sounds like 1st inversion chords
- opening musical idea of a set of movements which serves to unite those movements. It may also be called a motto, and is a frequent device in cyclic
- * setting of ordinary of the mass using unifying melody (cantus firmus)
- * considered the first multi-movement form in western music subject to single organizing principal
- * 1430-1600
- * types: motto mass, cantus firmus, paraphrase and parody mass
pre-existing melody (chant) used as basis of polyphonic composition
900AD- earliest ones in Musica Enchiriadis, after 100 chant in lower voice
polyphonic French secular song
popular in 1530's with composers like Claudin de Sermissy
did not use fixed forms, sounded simpler and more homophonic
German art song usually for solo voice ( and later keyboard)
composers: Isaac, Mozart, Beethoven, Brahms, Schubert, Schumann, Wolf
type of through-composed secular vocal composition flourished 1300-1370 (Italian tracento) unrelated to 15th century madrigal
usually 2 or 3 voices
usually consisted of 2 stophes and then ritornello in different meter
composers: Firenzi, Landini and Jacob de Balogna
brief but intense flowering of the musical madrigal in England, mostly from 1588 to 1627
were a cappella, light in style, began as either copies or direct translations of Italian models, 3-6 voices
composers: Thomas Morley, Thomas Weelkes, John Wilbye
simple and singable tunes, because they were originally intended to be sung by the congregation rather than a professional choir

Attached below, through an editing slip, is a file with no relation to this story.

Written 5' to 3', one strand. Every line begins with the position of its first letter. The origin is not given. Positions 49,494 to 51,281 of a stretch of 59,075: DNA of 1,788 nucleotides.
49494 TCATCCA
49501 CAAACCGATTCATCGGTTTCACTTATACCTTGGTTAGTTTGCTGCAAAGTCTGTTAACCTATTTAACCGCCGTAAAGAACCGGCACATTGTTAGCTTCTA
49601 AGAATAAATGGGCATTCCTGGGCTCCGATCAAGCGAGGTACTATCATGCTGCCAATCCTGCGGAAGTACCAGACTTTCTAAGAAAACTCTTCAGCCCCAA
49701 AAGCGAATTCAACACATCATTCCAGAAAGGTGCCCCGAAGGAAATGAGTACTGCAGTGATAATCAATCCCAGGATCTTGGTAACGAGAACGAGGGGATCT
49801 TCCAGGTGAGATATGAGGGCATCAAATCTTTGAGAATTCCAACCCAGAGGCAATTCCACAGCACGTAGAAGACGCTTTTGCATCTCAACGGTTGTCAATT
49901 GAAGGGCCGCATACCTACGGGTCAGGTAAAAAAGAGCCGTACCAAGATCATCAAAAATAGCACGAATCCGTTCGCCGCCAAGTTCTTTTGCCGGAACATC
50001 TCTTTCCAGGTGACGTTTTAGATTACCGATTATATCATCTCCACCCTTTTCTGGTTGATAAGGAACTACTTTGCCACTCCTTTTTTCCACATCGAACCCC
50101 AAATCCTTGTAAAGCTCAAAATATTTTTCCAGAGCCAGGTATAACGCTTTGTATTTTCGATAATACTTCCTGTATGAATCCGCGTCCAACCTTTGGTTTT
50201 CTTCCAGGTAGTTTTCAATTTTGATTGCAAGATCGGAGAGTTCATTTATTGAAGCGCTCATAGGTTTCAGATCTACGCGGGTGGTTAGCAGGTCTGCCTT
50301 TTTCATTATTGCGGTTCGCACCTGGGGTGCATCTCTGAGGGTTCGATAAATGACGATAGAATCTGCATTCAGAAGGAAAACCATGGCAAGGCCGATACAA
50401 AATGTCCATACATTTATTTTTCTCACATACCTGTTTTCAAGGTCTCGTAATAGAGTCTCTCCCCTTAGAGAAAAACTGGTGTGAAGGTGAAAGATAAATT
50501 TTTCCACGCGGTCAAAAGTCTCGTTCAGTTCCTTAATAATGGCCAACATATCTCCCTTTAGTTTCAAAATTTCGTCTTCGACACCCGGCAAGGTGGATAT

- rhyming words, in strophic form (with the same melody being used for different verses). Within a verse, most chorales follow the AAB pattern of melody that is known
- as the German Bar form.
- Martin Luther: Eine feste Burg ist unser Gott
- JS Bach- used many as basis of cantatas
a virtuoso piece of music for a keyboard or plucked string instrument featuring fast-moving, lightly fingered or otherwise virtuosic passages
rapid runs and arpeggios alternating with chordal or fugal parts
flourished in Baroque, especially JS Bach, Buxtehude, and Frescobaldi
- system of tuning which slightly compromises the pure intervals of just intonation in order to meet other requirements of
- the system.
Just intonation has the problem that it cannot modulate to a different key, so could Pythagorean tuning gave way to meant-tone, well-tempered or equal temperament (dividing all 1/2 steps equally)
a period of European art that emerged from the later years of the Italian High Renaissance around 1520. It lasted until about 1580 in Italy, when a more Baroque style began to replace it.
also, style of highly florid and contrapuntally complex polyphonic music made in France in the late 14th century. This period is now usually referred to as the ars subtilior.
an accompaniment used in almost all genres of music in the Baroque period
group of instruments whose most common combination was harpsichord and cello or organ
usually realized the figured bass
or thoroughbass, is a kind of integer musical notation used to indicate intervals, chords, and nonchord tones, in relation to a bass note.